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The Bell Jar (P.S.) by Sylvia Plath
The Bell Jar (P.S.)

ashley.kershaw, March 30, 2012

The Bell Jar, by Sylvia Plath, is a novel that holds heavy elements like depression, suicide, and sex, therefore it is not a novel meant for those who are discomforted easily. The story involves Esther, a girl trapped in a world of unreality and uncertainty which leads her to attempt suicide. Sylvia Plath traces experiences from her own life in this text. The Bell Jar is a chilling, yet brilliant story that brings light to the world of depression.

As previously stated, Sylvia Plath includes autobiographical elements in this book. She, like the protagonist in the story, was born and raised near Boston. Plath’s father died when she was 8 years old; similar to how Esther loses her father at the age of 9 in The Bell Jar. When Plath began to write this novel, she based much of it on her own life. Plath eventually married famous poet Ted Hughes. As their relationship turned to turmoil and their marriage ended, she fell into a depression just as her novel The Bell Jar was being published in England. Just weeks after the publication, Plath committed suicide. After being recognized as an accomplished poet, this text, along with her death, brought Plath to light as a cherished novelist.

The Bell Jar follows the narration of Esther Greenwood. She begins the story in New York, studying with a fashion magazine just towards the end of her college years. In this setting, Esther introduces readers to Buddy Willard. Esther dates Buddy throughout the majority of her story, but she informs readers right away that “[She] did look down on Buddy Willard” (52) because he “was a hypocrite” (52). After spending time in New York, where she clearly doesn’t fit in, Esther returns home to Boston to stay with her mother.

Esther’s glimmer of hope for the summer is shattered when she returns home to learn the news that she had not been accepted to a writing class that she has been dreaming about. She soon plunges into an intense depression at this point. Esther can’t get herself to read, write, or sleep for months on end. She begins to see a psychiatrist, but she grows wary of him when he prescribes her with a horrific shock treatment.

Esther then begins to seriously contemplate methods of suicide. She considers hanging and drowning herself. She even thinks, “One wrist, then the other wrist. Three motions, if you counted changing the razor from hand to hand. Then I would step into the tub and lie down” (147). She finally decides to take the whole bottle of sleeping pills her psychiatrist has prescribed to her. Her mother finds her in the basement unconscious and she is then sent to a city hospital.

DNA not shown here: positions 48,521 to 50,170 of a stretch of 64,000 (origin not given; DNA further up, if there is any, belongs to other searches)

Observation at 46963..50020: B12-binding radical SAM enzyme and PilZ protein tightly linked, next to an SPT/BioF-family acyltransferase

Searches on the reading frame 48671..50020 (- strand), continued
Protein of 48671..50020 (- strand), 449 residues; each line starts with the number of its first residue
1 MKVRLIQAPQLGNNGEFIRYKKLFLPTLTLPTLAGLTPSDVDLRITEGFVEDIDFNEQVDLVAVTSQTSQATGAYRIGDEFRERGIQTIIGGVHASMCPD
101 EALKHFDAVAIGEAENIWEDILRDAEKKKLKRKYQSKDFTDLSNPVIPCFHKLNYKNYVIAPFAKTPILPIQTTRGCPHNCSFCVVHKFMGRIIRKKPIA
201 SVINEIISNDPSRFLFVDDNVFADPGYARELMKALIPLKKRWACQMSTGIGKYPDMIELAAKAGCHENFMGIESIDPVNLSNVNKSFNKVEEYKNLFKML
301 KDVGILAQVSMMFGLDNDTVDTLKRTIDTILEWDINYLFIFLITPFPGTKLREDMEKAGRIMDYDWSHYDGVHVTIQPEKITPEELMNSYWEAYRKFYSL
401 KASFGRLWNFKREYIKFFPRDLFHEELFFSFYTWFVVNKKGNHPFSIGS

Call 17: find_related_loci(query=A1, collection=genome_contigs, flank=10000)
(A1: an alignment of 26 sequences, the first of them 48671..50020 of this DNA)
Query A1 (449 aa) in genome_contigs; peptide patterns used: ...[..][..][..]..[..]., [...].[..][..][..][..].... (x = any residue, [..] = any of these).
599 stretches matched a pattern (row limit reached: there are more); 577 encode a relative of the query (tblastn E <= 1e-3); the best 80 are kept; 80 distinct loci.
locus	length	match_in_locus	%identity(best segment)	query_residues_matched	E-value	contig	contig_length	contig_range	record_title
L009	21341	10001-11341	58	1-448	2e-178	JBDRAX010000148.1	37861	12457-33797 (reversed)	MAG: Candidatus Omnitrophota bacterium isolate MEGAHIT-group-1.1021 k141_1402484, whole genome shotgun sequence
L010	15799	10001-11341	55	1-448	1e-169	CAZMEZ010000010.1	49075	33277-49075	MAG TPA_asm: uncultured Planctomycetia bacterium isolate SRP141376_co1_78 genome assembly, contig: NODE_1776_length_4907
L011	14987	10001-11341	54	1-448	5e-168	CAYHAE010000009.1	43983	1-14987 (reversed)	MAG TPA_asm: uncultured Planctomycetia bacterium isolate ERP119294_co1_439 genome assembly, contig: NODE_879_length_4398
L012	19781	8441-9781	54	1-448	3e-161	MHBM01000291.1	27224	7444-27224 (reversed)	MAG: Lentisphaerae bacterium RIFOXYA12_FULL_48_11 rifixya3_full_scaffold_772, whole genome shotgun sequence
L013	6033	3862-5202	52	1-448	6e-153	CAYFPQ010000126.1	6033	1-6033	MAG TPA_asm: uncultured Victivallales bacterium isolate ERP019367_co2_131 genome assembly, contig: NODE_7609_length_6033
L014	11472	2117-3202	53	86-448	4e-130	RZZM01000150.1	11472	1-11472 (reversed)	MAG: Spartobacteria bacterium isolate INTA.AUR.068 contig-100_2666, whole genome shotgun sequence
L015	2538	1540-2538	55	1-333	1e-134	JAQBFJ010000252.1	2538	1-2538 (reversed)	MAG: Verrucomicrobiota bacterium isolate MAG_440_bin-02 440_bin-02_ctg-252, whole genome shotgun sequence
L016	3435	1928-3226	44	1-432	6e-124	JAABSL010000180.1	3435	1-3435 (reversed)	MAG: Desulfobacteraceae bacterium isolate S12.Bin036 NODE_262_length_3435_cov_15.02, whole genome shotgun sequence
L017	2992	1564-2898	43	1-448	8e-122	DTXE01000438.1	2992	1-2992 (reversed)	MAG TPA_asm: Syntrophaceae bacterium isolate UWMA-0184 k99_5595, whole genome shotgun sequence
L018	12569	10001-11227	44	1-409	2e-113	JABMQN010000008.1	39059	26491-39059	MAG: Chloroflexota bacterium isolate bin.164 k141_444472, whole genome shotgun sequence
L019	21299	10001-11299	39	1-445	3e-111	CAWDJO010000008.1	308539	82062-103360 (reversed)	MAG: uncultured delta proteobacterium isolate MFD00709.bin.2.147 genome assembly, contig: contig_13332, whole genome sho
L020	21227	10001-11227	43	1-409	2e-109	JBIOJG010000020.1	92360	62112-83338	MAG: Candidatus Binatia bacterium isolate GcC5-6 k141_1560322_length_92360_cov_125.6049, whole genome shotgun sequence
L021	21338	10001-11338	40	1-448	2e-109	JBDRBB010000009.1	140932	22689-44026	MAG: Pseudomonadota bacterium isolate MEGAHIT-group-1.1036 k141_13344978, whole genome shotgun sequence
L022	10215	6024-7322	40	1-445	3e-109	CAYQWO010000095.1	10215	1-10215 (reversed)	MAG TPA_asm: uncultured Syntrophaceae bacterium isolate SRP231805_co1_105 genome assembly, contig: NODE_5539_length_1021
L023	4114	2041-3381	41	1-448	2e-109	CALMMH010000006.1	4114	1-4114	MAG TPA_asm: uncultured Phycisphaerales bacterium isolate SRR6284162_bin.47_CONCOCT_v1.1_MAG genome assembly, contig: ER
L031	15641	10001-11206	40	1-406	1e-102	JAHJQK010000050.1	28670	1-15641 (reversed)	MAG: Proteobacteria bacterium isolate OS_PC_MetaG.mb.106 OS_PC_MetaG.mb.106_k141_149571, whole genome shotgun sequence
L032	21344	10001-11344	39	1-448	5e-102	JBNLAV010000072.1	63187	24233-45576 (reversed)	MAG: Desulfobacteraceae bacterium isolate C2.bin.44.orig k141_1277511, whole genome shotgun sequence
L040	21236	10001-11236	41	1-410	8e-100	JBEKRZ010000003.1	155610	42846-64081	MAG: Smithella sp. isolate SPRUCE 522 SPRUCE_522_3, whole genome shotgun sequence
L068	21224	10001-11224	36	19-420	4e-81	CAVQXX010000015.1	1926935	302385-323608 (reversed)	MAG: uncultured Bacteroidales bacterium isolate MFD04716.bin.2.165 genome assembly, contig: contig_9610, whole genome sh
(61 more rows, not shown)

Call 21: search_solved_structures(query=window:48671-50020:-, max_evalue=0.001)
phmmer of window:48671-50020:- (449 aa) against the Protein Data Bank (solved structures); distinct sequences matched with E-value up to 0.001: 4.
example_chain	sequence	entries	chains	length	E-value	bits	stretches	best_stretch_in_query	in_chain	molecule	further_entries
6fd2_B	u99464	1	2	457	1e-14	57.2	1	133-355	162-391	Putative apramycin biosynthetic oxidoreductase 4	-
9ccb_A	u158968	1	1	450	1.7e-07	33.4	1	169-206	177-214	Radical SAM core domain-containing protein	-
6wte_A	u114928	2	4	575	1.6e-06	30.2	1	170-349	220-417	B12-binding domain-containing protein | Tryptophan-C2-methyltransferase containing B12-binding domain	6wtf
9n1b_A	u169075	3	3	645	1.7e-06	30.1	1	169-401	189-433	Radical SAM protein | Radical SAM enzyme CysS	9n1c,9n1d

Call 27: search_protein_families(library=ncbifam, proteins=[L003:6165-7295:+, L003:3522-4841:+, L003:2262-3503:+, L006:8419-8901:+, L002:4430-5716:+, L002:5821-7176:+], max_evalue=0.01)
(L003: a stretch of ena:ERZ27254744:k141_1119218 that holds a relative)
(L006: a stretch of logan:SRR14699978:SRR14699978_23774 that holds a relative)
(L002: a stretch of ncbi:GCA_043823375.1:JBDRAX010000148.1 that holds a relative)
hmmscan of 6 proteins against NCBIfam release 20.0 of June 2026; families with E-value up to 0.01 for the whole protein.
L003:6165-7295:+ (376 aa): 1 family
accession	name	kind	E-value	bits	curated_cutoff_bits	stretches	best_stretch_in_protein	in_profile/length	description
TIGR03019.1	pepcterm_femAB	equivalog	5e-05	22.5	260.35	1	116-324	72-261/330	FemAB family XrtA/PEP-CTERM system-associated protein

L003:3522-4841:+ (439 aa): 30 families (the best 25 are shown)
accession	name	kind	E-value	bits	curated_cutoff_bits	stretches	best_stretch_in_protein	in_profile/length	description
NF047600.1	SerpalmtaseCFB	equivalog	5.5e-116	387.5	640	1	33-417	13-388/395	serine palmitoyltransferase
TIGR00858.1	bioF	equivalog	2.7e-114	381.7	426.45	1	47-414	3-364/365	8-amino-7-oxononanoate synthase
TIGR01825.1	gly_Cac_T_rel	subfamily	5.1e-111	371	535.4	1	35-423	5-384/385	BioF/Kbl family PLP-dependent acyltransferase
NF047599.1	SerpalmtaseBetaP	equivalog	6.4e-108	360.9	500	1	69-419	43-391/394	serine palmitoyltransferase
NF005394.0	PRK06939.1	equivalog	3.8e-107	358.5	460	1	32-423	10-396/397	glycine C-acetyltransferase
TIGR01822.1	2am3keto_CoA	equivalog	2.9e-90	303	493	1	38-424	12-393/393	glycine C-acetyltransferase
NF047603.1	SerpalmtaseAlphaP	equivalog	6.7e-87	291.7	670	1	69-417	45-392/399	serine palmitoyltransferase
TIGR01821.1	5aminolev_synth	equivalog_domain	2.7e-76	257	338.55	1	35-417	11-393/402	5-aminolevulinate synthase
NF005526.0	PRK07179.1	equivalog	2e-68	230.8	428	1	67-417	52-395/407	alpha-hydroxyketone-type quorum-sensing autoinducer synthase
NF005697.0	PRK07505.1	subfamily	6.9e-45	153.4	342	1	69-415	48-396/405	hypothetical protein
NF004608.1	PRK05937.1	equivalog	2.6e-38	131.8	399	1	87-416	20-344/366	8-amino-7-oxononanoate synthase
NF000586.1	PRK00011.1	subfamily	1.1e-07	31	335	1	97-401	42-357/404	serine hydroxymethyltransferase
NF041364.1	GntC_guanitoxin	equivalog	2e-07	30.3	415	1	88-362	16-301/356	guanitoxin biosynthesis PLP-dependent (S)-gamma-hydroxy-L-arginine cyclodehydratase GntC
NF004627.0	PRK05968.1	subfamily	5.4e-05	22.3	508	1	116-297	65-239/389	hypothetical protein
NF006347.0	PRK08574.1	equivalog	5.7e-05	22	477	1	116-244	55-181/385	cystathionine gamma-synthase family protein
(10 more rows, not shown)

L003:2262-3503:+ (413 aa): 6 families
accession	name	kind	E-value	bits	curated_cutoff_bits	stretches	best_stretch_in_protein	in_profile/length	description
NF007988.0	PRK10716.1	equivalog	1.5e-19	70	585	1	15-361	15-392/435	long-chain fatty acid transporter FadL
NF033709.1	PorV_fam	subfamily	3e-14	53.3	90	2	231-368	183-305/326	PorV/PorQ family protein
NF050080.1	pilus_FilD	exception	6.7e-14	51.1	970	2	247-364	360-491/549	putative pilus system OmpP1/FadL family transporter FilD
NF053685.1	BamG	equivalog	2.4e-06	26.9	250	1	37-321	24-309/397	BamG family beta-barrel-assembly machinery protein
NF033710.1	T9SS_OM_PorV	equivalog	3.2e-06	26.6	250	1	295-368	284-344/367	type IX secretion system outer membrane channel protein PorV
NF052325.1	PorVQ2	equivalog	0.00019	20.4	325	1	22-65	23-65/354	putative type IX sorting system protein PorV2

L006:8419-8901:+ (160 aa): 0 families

Esther gains fame throughout Boston from her suicide attempt. After a short period of time, her scholarship benefactor Philomena Guinea decides to send her to a luxurious facility for mental rehabilitation. Here, Esther begins a process of rebirth and regrowth. She coincidentally meets a past acquaintance named Joan at this institution. Esther doesn’t like Joan very much primarily because Joan irritates her, but secondarily because she has a suspicious relationship with Buddy Willard.

Near the end of the novel, Esther decides to throw away her virginity and she sleeps with a stranger she has only known for one day. She ends up getting seriously hurt from the sexual activity and calls Joan for help. Joan, who witnesses and nurses Esther until she reaches the hospital, grows weak from the traumatizing event and decides to kill herself. Esther is deeply wounded by Joan’s death because she realizes that even though she found Joan annoying, she was her only real friend. Esther finishes out her time in the hospital and decides to go back to school. She feels revived and in touch with reality now that she has been rehabilitated, but she fears that the bell jar will close over her again someday.

The Bell Jar isn’t a plot-heavy text, but it is definitely a book worth reading. The author does a superb job of displaying the thought processes and torments one suffers through depression. She presents a chilling tone throughout the entire story by having Esther narrate her suicide in such a nonchalant manner. At one point, Esther claims, “That morning I had tried to kill myself. I had taken the silk cord of my mother’s yellow bathrobe as soon as she left for work, and, in the amber shade of the bedroom, fashioned it into a knot that slipped up and down on itself. It took me a long time to do this, because I was poor at knots and had no idea how to make a proper one” (158). Esther is so logistic about her suicide attempts; she narrates them in such a way that hits the readers hard about her seriousness. The book not only approaches suicide, but it also approaches sex in a very grave manner. Plath holds no reigns on addressing Esther’s painful loss of virginity. Plath uses diction choices like “But as Irvin drove me through the barren, snow-banked streets I felt the warm seepage let itself through the dam of the towel and my skirt and onto the car seat” (230). Relating the towels to snow makes the blood seem all the more violent and powerful. Sylvia Plath creates a vivid illustration of controversial matters in her story The Bell Jar.

The Bell Jar is an effective portrayal of the trenches of depression. Sylvia Plath uses her language and narrative style to relate this story to her own life, making it all the more powerful. The Bell Jar is an incredibly well-written piece of art.
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